FCO to push for Cambridge cooperation on Regeni case

Jill Morris was appointed as Britain's ambassador to Italy in July

ROME — Britain’s newly-appointed ambassador to Italy, Jill Morris, has told the Italian government that the Foreign Office will seek to persuade Cambridge University to work with Italy to help find out the truth about the vicious murder of Giulio Regeni, a student at the hallowed academic institution.

 The 28-year-old researcher went missing in Cairo during February under mysterious circumstancesand and was found brutally killed after being tortured, but the university’s assistance in the matter was deemed to be “categorically unsatisfactory” by Italian investigators.

 “The British government supports Italy’s position and encourages both Cambridge University and Egypt to work together,” the ambassador told the Corriere Della Sera. 

 When asked about the university’s reticence in dealing with the case, Morris continued: “I can confirm the Foreign Office will hold talks with Cambridge this week to clarify our stance.”

 She then agreed that the department would be likely to take the same line as her in persuading the university.

 Talking about her role in the aftermath of Brexit, Morris stated that “my experience in Europe [as European Director for the Foreign Office] will be invaluable in the current climate.”

 “The situation presents a real battle, but my aims are clear: I am here not just to maintain our relationship with Italy, but also to strengthen and expand it.”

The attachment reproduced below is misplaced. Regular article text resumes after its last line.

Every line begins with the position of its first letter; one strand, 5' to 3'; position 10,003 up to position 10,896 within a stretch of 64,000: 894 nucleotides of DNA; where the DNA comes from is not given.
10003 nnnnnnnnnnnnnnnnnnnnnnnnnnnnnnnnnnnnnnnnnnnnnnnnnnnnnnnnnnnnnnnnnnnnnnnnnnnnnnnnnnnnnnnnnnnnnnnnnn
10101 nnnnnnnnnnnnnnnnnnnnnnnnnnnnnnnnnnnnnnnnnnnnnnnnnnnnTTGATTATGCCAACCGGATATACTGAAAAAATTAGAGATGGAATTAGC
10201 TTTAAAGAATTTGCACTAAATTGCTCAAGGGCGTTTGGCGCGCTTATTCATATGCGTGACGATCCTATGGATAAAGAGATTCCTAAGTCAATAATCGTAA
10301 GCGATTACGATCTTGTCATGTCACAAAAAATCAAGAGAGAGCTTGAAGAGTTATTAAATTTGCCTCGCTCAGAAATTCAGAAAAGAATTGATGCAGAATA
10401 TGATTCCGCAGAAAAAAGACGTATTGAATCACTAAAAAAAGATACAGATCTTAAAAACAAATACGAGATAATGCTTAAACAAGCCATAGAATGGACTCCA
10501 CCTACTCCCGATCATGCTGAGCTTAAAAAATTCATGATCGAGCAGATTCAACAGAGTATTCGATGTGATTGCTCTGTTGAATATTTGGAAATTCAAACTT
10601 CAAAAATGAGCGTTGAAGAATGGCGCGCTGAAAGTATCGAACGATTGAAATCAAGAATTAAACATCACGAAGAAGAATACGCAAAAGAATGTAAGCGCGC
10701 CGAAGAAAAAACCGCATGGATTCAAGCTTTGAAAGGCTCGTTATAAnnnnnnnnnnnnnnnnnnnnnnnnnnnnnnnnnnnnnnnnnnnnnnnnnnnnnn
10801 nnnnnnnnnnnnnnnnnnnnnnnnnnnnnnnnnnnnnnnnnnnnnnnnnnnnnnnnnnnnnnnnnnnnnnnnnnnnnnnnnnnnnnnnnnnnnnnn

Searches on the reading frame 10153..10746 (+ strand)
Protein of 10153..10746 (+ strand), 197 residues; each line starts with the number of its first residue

“As my government has already said: we want to remain a part of Europe.”

 Despite Theresa May’s firm view that “Brexit means Brexit,” and that the decision could not be revoked, Morris was still confident about Britain’s presence in Europe.

 “Of course, the people have come to a decision, and the government must do their best to respect that. But for me, it is the nature of our collaboration that will change more than anything, while our aims and our interests will remain the same: in particular, the topics of immigration and terrorism come to mind.”

 “A distinction must be drawn between what is to change, and what is to remain as it was.”

 Morris was also positive on the fate of Italians working and studying in the UK: “It is our intention to protect the rights of Italian citizens living in Great Britain. At the same time, we are expecting our treatment to be reciprocated, and that the rights of British citizens across Europe will be respected.”

 When asked about what form Britain’s future relationship with the EU would take, the ambassador stated that Britain “is not looking to follow a prefabricated model.” 

 “We are looking for an original, British solution which aims at improving the economy of both Great Britain and Europe. As far as the British embassy in Italy is concerned, we will continue working hard to support Italian investments in the UK.”

 “We remain open to business and investment. As I have already said, we are, and will remain, a European country at heart."